You’ve been lucky enough to find a publisher that accepted your song. You’ve signed an agreement with the publisher that gives it your copyright, as is the norm, and in exchange, provides you with a royalty agreement. That’s all well and good, but since the transfer of your copyright is irrevocable, is there ever any situation when you can get it back?
There is, but before I discuss that, you should know that copyrights, unlike diamonds, are not forever. But they are for a long time. You may see words in your songwriter-publisher agreement similar to “for the life of the copyright.” What does that mean?
The copyright in a song you write today or that you wrote last year or even earlier (as long as it was on or after January 1, 1978) will last for 70 years after you die. If you have co-writers, your song copyright will last for 70 years after the date when the last of you dies. So the copyright “life” of every song is different. (I am talking here about songs that were not commissioned to be written for certain special projects like films or television shows, which are probably “works made for hire” and have different life rules.)
Therefore, even though you have assigned your copyright away to your publisher, it is your and your collaborators’ lives that control how long that copyright will last. What happens when the post-death 70 years is up? Then the song enters the “public domain” or “goes PD,” as some like to say. Once a song is PD, it becomes dedicated to all people and can be used by anyone for any purpose without payment of any compensation to the last copyright owner, the publisher. Advertisers can put it into commercials at their whim, other composers can use the music to support new lyrics or vice-versa, sampling can be done without license, cover records can be made royalty-free, and so on. And if the publisher has no income from the song coming in, there is nothing to share with you.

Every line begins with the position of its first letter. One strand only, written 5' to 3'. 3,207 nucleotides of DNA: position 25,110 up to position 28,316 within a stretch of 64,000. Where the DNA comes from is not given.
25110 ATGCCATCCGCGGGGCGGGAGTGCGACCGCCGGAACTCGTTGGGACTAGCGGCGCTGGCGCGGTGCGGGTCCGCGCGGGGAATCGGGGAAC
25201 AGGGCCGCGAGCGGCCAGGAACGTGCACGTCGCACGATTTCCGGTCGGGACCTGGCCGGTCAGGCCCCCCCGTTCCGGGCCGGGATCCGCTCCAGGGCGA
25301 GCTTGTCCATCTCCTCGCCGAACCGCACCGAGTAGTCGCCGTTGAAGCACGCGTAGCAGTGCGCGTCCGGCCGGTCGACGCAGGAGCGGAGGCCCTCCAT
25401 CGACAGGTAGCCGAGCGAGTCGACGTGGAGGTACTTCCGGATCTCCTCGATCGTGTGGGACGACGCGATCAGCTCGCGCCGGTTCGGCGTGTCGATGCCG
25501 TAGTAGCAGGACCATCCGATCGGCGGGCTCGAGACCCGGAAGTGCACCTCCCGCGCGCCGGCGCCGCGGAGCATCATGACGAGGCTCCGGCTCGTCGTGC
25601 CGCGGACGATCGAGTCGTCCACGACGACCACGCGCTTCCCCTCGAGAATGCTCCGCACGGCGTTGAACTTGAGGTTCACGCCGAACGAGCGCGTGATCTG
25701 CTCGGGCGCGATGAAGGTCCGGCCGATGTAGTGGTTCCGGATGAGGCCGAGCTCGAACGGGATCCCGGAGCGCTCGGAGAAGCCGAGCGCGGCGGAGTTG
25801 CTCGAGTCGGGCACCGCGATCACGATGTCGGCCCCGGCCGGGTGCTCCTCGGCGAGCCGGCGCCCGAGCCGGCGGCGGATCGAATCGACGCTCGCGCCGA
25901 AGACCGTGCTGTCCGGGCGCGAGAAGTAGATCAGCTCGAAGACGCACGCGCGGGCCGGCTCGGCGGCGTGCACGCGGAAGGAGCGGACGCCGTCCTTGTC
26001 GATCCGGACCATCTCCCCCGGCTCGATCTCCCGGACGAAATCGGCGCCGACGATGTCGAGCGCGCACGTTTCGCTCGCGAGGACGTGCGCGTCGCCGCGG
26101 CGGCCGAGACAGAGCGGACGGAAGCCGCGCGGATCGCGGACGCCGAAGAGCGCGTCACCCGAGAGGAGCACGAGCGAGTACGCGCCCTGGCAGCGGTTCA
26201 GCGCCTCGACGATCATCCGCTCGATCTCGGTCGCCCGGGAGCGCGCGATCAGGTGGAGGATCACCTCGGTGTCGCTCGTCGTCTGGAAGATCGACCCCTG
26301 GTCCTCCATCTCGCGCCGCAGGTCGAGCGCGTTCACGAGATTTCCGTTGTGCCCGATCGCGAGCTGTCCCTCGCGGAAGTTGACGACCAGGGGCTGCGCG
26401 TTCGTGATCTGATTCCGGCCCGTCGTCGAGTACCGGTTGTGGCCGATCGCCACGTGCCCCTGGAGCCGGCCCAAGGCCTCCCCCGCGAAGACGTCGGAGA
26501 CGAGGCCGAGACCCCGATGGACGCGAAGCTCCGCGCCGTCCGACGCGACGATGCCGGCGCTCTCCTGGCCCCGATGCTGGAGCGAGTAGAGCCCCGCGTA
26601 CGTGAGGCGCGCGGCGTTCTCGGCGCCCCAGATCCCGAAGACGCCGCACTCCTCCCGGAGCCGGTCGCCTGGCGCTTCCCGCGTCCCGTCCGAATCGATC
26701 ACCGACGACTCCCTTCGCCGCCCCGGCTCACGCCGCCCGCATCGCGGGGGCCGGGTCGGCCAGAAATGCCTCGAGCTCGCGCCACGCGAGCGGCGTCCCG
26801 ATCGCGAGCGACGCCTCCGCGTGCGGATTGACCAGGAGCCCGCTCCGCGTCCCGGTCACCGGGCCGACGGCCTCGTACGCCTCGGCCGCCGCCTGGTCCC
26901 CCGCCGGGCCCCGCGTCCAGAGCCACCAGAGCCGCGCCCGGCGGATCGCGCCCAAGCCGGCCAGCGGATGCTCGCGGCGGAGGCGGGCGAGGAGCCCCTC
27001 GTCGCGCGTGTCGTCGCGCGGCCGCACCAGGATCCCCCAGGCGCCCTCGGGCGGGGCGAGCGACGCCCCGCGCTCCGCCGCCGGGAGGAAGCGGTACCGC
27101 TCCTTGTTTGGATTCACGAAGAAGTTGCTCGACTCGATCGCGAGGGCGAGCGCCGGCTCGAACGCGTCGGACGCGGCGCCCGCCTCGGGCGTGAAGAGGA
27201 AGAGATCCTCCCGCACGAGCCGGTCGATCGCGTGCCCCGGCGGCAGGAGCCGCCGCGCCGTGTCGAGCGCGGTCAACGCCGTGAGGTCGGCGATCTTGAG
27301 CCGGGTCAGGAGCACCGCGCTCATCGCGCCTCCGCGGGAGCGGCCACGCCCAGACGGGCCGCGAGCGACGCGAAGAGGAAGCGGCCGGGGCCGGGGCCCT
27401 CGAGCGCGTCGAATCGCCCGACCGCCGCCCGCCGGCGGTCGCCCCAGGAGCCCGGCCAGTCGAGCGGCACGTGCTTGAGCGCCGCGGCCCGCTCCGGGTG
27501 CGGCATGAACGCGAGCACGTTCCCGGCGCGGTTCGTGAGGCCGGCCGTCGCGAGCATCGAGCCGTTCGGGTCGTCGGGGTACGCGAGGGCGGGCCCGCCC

But there are situations where a songwriter who assigned his/her copyright to a publisher can get it back before it goes PD. One way is if the publisher did not live up to his part of the agreement that you and he signed, and there is either a clause in the agreement allowing you to cancel the agreement and regain your copyright as a result, or the circumstances are such that, even without such a clause you can declare the agreement to have been “materially breached” and thus subject to being rescinded. But that last way has dangers if you rescind and you are wrong, so if you think you have a good reason for canceling your agreement for non-performance by the publisher, you should first consult a lawyer about it.
The other way to get a copyright back from a publisher is built right into the copyright law. It is called the termination right. This provision allows a writer who signed away his or her copyright to get it back after 35 or 40 years, depending upon whether it was intended to be published. The law and the regulations issued by the Copyright Office to support it has very detailed and specific requirements about how to notify the publisher that you are terminating, when to send the notice and what rights are recaptured when you terminate. For example, U.S. rights are the only ones that can be recaptured, leaving your publisher with copyright ownership elsewhere in the world even if you successfully terminated your copyright assignment. Also, certain works (such as recordings) that were properly authorized by the publisher before termination can still be used afterwards. And if you are inclined not to delay doing things, you can send a termination notice to the publisher as much as 10 years in advance! But the bottom line is that once you properly terminate, the ownership of the U.S. copyright comes back to you.
Since 35 years is a long way off, I won’t go into the gory details here, but now you know that a transfer of a copyright can indeed be reclaimed under certain circumstances. By then, you will know whether you’ve written a hit or a miss and can better assess your song’s worth. You may want to keep it with the same publisher, but you may not. The termination right gives you the option to take it elsewhere or even publish it yourself, which by that time you may want to do. Keep in mind that this right doesn’t apply if you write a work made for hire, whose copyright stays with the party who hired you to write the composition for 95 years from first publication or 120 years from creation, whichever is earlier. Then it goes into the public domain.
So you’ve signed a contract with a publisher, and the publisher was able to get it recorded by a major artist. The royalties start coming in, and you sit down to write your next hit. During one of your creative sessions, you decide that there is a well-known musical phrase from another person’s song that you want to use—only a few bars—to give your song a reference point. Can you use it? If so, how much of it can you “borrow”? Come back next time for the answers.